R.
04/05/2011 12:08:52 PM · #7
If high iso noise is a major issue for you, consider the D7000
Ken Rockwell D7000 vs D300 vs D3 High Iso Noise Comparison
04/05/2011 12:38:19 PM · #8
Originally posted by Bear_Music:

Originally posted by spiritualspatula:

Regarding the D90 vs D300...
They are a very similar chip, so your noise should be pretty similar on either body.


According to the referenced Ken Rockwell comparo, the D90 has a significantly better high-ISO noise profile. His sample images bear that out. Whether he had a "good" D300 or a "bad" one I don't know. I was a little surprised to his conclusions there...

R.


I saw that;
But he's shooting jpeg, so you can't even tell what's causing it- the firmware or the actual chip. It's a crapshoot. Hogan's experience bears out more even performance, as is the case with what I've seen elsewhere.
DPReview, for instance, has this to say on high iso. Also, check out page 33 discussing raw output.
04/05/2011 12:46:54 PM · #9
A Canon, duh.

Somebody had to. Now back to your regularly scheduled programming.
04/05/2011 12:53:41 PM · #10
If you are comfortable with a smaller body, I would second the thumbs-up to the D7000. It has tons of software features as well as improved sensor, at 16.1 Mp.
04/05/2011 02:13:19 PM · #11
The d7000 is an upgrade from the d300 and the d90. So if you can swing it, the d7000 will be a dramatic improvement over the d200.
04/05/2011 10:52:53 PM · #12
Hey thanks for the info guys... I really like the D7000, I've had some time today to play with one at my job and I REALLY like it. I'm thinking I may just hold off and save my pennies for one. Might take awhile, but seems like it will be worth it in the long run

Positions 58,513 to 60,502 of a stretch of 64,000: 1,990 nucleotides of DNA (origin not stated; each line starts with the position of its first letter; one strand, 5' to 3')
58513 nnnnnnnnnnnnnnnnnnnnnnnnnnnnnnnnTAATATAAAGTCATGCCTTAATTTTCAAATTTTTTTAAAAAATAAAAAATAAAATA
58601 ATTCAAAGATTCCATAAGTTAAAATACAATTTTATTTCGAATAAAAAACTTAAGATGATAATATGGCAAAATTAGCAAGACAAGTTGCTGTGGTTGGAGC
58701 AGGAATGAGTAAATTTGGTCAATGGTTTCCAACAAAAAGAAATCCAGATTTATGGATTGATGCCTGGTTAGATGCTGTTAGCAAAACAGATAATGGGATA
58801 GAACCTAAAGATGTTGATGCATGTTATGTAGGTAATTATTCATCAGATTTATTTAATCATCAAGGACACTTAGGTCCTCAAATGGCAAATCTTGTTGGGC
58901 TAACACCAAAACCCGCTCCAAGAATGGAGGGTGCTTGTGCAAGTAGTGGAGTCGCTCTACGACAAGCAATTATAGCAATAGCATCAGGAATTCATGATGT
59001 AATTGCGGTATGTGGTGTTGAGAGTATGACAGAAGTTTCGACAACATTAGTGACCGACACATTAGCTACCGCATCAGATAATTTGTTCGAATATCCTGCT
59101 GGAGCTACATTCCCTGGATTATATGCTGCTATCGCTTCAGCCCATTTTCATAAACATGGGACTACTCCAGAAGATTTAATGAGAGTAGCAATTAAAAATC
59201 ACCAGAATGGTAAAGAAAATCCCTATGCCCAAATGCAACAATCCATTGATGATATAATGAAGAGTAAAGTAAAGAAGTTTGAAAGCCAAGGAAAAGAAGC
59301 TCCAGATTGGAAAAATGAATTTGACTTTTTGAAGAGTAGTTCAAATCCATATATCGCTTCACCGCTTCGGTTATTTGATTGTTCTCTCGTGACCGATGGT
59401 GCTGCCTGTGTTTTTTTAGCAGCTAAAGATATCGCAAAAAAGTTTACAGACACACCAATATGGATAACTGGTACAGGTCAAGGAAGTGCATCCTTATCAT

Message edited by author 2011-04-05 22:53:12.
04/05/2011 11:23:01 PM · #13
Originally posted by chromeydome:

The d7000 is an upgrade from the d300 and the d90. So if you can swing it, the d7000 will be a dramatic improvement over the d200.

Umm....not really. The D300 is much more of a robust workhorse. The D300 is the upgrade for the D200. The D7000 is one of those manufacturing flukes that hits one out of the park and eclipses the supposedly better cameras. I agonized over the decision when I upgraded from my D200, and the main reason was chassis familiarity and known quantity from people I knew who had upgraded to the D300. The D7000 is a relative unknown.

Know this.....I am *REALLY* glad that I got the D7000 rather than the D300. It's freakin' awesome!!!!

I shot this jewel at 1000 ISO and hadn't even had it a month!

Copyrighted_Image_Reuse_Prohibited_936693.jpg

I shoot extremely high ISO a lot, and the D7000's performance is truly amazing.

ETA: This was at 6400 ISO...

Copyrighted_Image_Reuse_Prohibited_935830.jpg

Message edited by author 2011-04-05 23:24:49.
04/06/2011 01:12:37 AM · #14
Wouldn't a D700 be a good option? Not a great deal more expensive full frame thou, but one hell of a camera

Is a D7000 better or close to a D700 looking at the specs they appear rather close.

Message edited by author 2011-04-06 01:14:08.
04/06/2011 03:41:38 AM · #15
Originally posted by Shadowi6:

Wouldn't a D700 be a good option? Not a great deal more expensive full frame thou, but one hell of a camera

Is a D7000 better or close to a D700 looking at the specs they appear rather close.

Double the money of the D7000, and if you have DX glass.......
04/19/2011 02:36:19 AM · #16
One of the downsides to the 7000 if your into HDR is the auto bracketing is only 3 steps, versus the 9 of some of the others like the D300s and your D200. Also you get slightly faster FPS on the 300s, but both are a slight upgrade from the D200, for wildlife I like the higher FPS.